Did you know adjectives come in a specific order in English?

Matthew Anderson of the BBC pointed out something on Twitter about the English language that I’d never noticed.

The excerpt Anderson quotes comes from The Elements of Eloquence: How to Turn the Perfect English Phrase by Mark Forsyth (2013).

Mark Forsyth "Elements of Eloquence" excerpt about English language adjectives order

… adjectives in English absolutely have to be in this order; opinion-size-age-shape-colour-origin-material-purpose Noun. So you can have a lovely little old rectangular green French silver whittling knife. But if you mess with that word order in the slightest you’ll sound like a maniac. It’s an odd thing that every English speaker uses that list, but almost none of us could write it out. And as size comes before colour, green great dragons can’t exist.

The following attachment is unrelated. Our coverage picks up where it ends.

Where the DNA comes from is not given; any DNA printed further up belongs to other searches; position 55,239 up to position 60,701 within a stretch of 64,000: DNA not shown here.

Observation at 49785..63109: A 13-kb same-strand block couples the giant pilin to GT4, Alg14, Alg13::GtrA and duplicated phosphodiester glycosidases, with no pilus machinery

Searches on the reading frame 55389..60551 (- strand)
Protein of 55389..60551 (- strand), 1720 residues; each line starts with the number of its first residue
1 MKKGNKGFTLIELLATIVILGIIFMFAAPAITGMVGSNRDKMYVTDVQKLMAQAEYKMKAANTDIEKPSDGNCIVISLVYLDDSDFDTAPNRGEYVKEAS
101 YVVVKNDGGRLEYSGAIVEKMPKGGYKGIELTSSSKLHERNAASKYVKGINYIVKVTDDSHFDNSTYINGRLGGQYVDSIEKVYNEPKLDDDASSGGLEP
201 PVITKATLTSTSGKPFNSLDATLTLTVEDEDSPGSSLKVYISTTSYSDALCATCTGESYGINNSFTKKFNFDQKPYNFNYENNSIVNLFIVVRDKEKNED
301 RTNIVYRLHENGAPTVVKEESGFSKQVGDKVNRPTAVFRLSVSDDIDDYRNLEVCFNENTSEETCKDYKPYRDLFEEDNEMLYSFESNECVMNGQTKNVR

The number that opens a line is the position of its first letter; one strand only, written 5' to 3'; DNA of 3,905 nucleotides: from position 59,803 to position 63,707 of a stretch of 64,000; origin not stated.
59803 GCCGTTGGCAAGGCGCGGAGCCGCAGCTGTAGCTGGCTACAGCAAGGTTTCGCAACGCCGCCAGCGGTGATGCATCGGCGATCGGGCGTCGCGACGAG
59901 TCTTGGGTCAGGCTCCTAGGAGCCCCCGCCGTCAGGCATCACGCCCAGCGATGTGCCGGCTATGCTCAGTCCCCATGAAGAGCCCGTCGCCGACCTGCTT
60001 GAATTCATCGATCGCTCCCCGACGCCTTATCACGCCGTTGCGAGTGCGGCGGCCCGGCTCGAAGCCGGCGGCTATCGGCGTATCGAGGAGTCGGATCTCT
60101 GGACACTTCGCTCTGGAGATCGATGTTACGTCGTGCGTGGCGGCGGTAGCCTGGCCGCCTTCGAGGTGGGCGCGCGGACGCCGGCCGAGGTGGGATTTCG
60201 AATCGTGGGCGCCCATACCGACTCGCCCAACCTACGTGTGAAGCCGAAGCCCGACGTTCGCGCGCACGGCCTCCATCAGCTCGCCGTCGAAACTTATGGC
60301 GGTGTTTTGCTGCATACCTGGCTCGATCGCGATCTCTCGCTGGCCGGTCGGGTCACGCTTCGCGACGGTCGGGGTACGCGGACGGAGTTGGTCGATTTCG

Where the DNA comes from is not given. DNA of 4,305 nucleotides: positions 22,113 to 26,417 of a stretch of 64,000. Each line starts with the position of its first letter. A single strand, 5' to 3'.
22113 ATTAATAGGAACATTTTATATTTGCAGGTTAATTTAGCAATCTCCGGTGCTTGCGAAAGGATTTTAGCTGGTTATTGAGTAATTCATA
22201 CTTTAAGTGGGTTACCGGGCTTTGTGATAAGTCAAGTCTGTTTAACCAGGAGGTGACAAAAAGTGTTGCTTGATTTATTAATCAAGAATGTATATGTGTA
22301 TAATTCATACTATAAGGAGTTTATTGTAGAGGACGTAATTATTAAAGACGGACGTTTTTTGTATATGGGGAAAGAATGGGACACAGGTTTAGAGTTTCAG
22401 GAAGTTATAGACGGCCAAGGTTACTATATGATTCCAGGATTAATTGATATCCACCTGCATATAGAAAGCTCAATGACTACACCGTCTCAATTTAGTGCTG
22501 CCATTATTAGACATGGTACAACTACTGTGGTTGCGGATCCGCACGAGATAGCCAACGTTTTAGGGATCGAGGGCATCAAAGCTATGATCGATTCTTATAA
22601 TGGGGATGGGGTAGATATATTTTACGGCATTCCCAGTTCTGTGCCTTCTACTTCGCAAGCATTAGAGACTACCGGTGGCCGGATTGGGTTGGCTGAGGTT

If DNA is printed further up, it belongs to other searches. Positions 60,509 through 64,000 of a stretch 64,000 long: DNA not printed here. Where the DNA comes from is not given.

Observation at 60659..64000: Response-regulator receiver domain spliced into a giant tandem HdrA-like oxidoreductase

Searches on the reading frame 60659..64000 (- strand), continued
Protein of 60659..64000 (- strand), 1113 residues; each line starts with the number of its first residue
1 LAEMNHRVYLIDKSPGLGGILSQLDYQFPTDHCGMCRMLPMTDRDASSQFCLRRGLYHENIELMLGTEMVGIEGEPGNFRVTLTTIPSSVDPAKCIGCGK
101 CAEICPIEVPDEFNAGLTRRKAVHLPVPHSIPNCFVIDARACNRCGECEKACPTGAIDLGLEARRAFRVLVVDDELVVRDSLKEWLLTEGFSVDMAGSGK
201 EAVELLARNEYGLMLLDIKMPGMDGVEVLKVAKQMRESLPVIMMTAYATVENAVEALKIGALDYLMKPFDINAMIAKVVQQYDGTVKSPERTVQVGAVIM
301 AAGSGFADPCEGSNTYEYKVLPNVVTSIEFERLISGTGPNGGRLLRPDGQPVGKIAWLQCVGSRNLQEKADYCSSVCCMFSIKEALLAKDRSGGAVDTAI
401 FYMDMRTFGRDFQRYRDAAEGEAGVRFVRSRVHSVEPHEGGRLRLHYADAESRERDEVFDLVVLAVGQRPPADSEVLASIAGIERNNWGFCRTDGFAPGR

I can actually attest to the unconscious nature of the rule. In trying to type “green great dragons” I twice accidentally typed “great green dragons” before finally slowing down and focusing on the effort.

CC BY-SA 4.0 Did you know adjectives come in a specific order in English? by Mark A. Gibbs is licensed under a Creative Commons Attribution-ShareAlike 4.0 International License.

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